|Case Analysis – 5 Marks||No or minimal professional scholarly evidence is seen Use of layman sources i.e. WebMD etc. Is not within word count (250 – 400words per question) Too much adjunct information Minimal demonstration of current APA formatting||Good response to questions with limited scholarly support Is within word count 250 – 400 words per question Too much adjunct information that is not needed Mostly accurate demonstration of current APA formatting||Excellent response to questions with professional and scholarly supporting sources Is within word count 250 – 400 words per question Information is pithy (succinct) Excellent demonstration of current APA formatting||/5|
Case Study #1
History of Presenting Illness (HPI)
James is a 66-year-old First Nations man who came to the emergency department with 5 days of progressing shortness of breath. He is now short of breath at rest, has orthopnea, and a decreased appetite. He is feeling increasingly fatigued and has swollen legs bilaterally. Today he started to feel lightheaded with palpitations which brough him to seek medical help. He states he used to weight 86kg but in the past few weeks has an increased weight gain of 92kg.
Coronary artery disease
NIDDM (non insulin dependent diabetes mellitus)
Infrequent social ETOH
No illicit drug misuses
Half pack per day smoker
BMI at baseline 27 (overweight)
ASA 81mg Daily
Rosuvastatin 10mg Daily
Perindopril 4mg Daily
Amlodipine 5mg Daily
Metformin 500mg BID
Gliclazide 80mg Daily
Physical Assessment and Diagnostics on Admission
General Appearance: Appears fatigued and anxious. Is walking in a steady but slow gait.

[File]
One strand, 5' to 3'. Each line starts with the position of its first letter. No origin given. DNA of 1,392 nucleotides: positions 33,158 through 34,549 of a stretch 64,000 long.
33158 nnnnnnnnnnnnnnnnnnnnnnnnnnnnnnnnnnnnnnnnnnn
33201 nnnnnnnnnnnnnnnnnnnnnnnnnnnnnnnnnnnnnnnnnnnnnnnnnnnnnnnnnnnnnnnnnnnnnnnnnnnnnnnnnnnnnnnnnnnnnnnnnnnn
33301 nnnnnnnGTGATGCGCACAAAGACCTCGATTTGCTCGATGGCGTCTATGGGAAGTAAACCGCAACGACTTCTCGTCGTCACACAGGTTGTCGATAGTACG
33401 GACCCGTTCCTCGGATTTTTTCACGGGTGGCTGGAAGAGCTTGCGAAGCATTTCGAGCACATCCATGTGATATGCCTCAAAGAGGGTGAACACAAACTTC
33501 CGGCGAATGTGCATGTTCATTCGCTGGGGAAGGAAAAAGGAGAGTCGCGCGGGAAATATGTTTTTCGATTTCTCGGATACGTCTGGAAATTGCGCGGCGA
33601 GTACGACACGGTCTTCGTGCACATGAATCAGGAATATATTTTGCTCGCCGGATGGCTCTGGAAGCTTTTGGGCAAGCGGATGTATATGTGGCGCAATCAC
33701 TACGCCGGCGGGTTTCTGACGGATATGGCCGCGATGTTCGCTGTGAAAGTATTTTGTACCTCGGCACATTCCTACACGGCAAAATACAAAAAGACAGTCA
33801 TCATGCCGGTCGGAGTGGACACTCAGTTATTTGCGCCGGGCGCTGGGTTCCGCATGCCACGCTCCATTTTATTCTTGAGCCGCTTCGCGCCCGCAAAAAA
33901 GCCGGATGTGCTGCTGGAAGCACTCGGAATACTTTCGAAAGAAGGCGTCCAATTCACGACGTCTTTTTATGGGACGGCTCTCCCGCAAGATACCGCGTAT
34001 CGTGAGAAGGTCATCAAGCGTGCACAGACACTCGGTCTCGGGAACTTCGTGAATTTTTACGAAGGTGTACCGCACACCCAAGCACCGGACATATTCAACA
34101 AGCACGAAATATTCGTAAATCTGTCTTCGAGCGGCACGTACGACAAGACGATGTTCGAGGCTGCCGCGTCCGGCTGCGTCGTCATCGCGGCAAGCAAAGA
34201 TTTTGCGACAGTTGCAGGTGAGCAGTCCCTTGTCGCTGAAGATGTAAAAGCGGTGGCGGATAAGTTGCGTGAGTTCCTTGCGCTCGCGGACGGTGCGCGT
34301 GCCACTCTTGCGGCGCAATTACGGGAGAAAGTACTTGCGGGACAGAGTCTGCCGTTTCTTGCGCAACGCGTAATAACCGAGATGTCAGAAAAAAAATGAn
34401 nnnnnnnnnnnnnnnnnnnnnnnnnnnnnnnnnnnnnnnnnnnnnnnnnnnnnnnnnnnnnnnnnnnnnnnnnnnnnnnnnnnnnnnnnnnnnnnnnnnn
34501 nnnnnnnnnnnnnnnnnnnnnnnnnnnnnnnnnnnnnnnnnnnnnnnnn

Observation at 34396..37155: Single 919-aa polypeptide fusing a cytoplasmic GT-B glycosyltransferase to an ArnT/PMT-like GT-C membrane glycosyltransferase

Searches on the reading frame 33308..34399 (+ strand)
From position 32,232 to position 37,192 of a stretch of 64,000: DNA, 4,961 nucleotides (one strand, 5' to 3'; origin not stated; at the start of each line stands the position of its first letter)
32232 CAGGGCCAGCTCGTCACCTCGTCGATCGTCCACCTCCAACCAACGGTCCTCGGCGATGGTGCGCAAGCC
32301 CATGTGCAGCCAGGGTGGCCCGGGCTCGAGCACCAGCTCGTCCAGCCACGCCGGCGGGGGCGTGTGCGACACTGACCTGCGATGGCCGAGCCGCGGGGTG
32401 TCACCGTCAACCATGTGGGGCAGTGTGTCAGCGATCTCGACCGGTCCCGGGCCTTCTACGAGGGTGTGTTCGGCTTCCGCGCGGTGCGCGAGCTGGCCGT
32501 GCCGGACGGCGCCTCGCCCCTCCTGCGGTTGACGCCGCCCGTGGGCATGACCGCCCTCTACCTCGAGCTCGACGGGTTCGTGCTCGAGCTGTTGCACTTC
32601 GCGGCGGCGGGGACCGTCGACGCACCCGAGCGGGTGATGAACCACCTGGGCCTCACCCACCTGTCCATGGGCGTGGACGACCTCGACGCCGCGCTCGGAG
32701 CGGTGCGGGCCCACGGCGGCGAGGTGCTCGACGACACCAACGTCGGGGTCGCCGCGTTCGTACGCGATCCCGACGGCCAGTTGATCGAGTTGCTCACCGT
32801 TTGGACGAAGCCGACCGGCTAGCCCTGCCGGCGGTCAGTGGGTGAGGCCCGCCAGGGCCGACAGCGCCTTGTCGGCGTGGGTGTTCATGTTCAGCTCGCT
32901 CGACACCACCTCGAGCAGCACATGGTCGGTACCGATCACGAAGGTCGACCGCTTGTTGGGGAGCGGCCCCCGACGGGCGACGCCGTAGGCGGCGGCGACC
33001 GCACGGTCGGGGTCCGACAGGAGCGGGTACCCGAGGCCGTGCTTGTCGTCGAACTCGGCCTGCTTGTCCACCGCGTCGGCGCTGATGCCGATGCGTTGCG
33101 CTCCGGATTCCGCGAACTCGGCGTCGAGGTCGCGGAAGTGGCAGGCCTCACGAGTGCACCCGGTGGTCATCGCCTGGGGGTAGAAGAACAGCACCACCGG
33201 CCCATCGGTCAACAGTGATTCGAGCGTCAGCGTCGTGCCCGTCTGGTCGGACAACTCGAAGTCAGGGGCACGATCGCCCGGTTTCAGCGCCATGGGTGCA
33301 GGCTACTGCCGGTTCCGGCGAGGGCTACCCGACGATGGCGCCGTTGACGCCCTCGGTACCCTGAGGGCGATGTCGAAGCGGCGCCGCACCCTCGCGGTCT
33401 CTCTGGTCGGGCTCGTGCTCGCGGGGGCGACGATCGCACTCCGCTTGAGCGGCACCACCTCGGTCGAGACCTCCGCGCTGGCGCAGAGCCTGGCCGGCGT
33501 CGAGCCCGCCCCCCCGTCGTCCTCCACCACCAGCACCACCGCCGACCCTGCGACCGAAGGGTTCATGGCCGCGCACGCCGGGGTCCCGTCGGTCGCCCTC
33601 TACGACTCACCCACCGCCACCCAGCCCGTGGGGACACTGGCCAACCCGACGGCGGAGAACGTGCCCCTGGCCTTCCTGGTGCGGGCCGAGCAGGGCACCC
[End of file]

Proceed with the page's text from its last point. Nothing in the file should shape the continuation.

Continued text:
Neurological: Alert and orientated x3. GCS 15.
Respiratory: Speaking in short, clipped sentenced. Accessory muscle use. Short of breath at rest. Scattered coarse crackles throughout lung fields bilaterally. No cyanosis
Cardiovascular: S1 S2 and S3 auscultated, heartrate is rapid and irregular. Pulses palpable and weak. Skin pink, moist, and cool to extremities, with +3 edema from knees to feet bilaterally. Cap refill 3 seconds.
Gastrointestinal: Abdomen soft, non-tender. Regular BM today, passing flatus, bowel sounds present x4 Decreased appetite. Moist mucus membranes.
Genitourinary: Voiding without difficulty, urine clear yellow. No bladder distention noted
Integumentary/ Musculoskeletal: Motor power strong x4. Skin is intact, no visible lesions, rashes, or wounds
Psychosocial: Lives with wife and 3 grandchildren. States he often forgets to take medications or pick up refills at the pharmacy. He is concerned over expenses of caring for his young grandchildren. He states he is also worried about who will care for the children when he is in hospital or going to follow-up appointments. He states his wife cannot handle the 3 children on her own. He is covered under the non-insured health benefits (NIHB) program of Indigenous services Canada.
Vital Signs: Temp. 36.5, HR 138, RR 26, BP 158/72, 02 saturation 86% RA. Denies pain
12 lead ECG demonstrated Atrial fibrillation
(Chiorescu et al, 2017).
ECHO demonstrated Ejection fraction of <40%
CBC: Hemoglobin 142g/L (120-160), Platelets 160 (130-380), WBC 5.2 (3.5-10.5)
Electrolytes: Sodium 136 mEq/L (135-145), Potassium 4.2 mEq/L (3.5-5.0), Chloride 100 mEq/L (98-107), fasting glucose 8.2 mmol/L (<5.6 =normal, 5.6- 6.9 = impaired glucose, >7 = diabetes)
A1C 7.6% (<5.7= normal, 5.7-6.4% = Pre diabetes or at risk, >6.5% = diabetes)
Renal panel: Creatine 178 (53-106mcmol/L) , eGFR 36 ml/min (>60 ml/min)